The Strangled Goddess
Apankhomene, the strangled goddess, is another surname of Artemis. Tradition claims that in the neighbourhood of the town of Caphyae in Areadia, in a place called Condylea, there was a sacred grove of Artemis Condyleatis.
Once, some children playfully tied a rope around the neck of her statue and claimed she was strangled. They were stoned to death by the village people. Later the gynaikes, young women, of Caphyae were struck with a disease and all their children were stillborn. The villagers saw this as a sign of the wrath of Artemis for stoning of children. The Oracle ordered that the children should be buried properly, and annual sacrifices made to them since they were wrongly killed.
Artemis does not shed her blood in the hunt, in sex or in childbirth. This mode of death can be associated with her being strangled. Fundamentally, the duality of Artemis strangled is primarily evident in the fact that she is a goddess who does not bleed, but who makes others bleed.
Helen King posits that Artemis being strangled, and therefore without blood, allows her to lead in the transitions of the parthenoi or virgins, into gyne or maiden, by initiating them into this new phase of life which is identified with menstruation, marriage and child birth.
Her position as a transitory agent between child and woman, or child and man, is fundamental. Artemis is lysizonos, the ‘releaser’ of the girdle [the girdle is put on at puberty and later dedicated to Artemis as a part of the marriage process]. A special girdle is worn on the wedding night and a woman unties her girdle to give birth.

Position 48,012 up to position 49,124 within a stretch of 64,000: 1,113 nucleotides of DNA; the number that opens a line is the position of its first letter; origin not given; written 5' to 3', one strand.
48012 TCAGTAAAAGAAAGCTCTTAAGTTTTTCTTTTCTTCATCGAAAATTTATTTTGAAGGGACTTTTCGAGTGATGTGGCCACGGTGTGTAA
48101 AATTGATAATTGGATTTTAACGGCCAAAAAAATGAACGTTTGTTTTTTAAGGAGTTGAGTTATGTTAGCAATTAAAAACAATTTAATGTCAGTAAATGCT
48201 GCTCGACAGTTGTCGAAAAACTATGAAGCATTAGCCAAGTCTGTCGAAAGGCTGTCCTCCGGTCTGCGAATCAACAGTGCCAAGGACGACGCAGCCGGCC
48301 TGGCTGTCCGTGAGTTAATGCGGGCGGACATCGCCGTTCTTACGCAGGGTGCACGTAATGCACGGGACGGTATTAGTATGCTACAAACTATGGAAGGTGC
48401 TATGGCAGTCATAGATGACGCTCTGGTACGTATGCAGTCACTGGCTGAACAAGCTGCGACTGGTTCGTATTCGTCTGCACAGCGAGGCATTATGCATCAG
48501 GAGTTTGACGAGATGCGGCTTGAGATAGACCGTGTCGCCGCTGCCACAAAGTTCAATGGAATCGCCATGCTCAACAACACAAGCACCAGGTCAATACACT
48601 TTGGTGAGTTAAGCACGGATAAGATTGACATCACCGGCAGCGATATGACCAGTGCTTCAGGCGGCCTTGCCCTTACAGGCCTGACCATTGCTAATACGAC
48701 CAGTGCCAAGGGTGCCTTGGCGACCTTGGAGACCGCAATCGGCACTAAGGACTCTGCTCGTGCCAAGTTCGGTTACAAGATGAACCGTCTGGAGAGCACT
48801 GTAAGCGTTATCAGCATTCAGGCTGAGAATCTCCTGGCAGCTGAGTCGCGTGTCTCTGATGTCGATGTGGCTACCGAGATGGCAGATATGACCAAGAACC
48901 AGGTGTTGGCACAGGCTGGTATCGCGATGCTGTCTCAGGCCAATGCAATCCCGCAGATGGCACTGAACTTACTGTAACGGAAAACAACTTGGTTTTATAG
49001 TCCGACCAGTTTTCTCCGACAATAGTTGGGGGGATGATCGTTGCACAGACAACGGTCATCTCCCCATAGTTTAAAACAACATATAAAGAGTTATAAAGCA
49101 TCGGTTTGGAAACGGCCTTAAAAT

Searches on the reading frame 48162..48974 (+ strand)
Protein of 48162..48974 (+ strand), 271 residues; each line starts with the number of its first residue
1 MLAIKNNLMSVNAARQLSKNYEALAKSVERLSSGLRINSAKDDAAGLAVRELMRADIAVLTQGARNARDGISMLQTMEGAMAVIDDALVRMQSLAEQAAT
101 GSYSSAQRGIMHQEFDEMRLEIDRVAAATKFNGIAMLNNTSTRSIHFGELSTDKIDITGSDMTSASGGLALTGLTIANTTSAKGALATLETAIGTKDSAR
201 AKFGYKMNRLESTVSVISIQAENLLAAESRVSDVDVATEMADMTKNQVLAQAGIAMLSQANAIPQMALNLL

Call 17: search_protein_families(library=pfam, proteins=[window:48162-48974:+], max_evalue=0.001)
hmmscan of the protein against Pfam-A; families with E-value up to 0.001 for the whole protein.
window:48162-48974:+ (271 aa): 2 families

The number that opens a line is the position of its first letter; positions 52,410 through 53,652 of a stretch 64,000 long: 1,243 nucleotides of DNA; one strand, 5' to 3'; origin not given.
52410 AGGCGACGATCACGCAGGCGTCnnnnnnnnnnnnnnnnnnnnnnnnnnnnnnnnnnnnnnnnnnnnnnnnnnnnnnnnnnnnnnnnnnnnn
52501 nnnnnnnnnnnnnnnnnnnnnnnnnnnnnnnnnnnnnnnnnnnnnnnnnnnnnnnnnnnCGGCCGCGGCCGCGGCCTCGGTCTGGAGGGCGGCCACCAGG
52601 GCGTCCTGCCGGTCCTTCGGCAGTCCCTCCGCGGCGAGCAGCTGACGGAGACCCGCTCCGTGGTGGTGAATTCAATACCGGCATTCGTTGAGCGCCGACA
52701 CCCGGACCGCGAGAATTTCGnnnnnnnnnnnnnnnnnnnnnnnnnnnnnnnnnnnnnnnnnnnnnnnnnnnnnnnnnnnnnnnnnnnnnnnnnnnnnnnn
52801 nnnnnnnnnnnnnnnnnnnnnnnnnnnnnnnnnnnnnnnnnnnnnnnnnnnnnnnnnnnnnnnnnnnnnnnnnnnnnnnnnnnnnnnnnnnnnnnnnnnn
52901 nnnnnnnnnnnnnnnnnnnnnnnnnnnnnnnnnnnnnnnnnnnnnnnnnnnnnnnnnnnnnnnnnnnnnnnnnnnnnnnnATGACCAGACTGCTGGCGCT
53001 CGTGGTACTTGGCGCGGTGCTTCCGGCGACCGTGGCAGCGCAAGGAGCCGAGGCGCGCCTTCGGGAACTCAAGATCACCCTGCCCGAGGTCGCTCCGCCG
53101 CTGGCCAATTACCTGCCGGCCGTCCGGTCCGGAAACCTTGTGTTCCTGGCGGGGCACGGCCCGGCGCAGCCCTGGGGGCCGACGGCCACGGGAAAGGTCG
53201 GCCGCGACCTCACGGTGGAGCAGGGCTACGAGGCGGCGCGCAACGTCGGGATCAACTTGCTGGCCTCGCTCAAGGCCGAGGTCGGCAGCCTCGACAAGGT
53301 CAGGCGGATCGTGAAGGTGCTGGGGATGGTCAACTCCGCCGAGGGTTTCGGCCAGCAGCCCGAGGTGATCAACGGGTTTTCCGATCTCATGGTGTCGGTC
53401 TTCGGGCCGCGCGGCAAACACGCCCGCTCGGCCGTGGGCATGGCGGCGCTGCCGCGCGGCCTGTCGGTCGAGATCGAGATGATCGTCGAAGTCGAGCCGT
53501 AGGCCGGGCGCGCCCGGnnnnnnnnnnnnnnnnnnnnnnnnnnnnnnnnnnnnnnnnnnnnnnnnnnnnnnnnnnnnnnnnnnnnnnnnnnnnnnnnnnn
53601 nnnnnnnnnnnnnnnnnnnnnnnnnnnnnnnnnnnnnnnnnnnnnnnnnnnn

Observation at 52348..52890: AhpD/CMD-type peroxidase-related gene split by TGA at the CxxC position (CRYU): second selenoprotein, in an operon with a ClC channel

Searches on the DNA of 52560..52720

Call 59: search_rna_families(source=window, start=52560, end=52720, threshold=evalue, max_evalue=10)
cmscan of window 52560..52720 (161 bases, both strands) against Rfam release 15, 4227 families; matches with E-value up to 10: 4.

Consequently, Artemis is powerful in the lives of women and invoked by women during childbirth often as lysizonos, and after childbirth the girdle is dedicated to her. King notes that also dedicated to her is the Lochia, often one of Artemis’ names, which is the placenta. This clearly depicts her responsibility as overseer of the transition of young people from parthenoi and into being full gynaikes.
King, H. Bound to Bleed: Artemis and Greek Women. Images of Women in Antiquity. A.Cameron and A. Kuhrt (Eds), London. 1993, p. 109-127.
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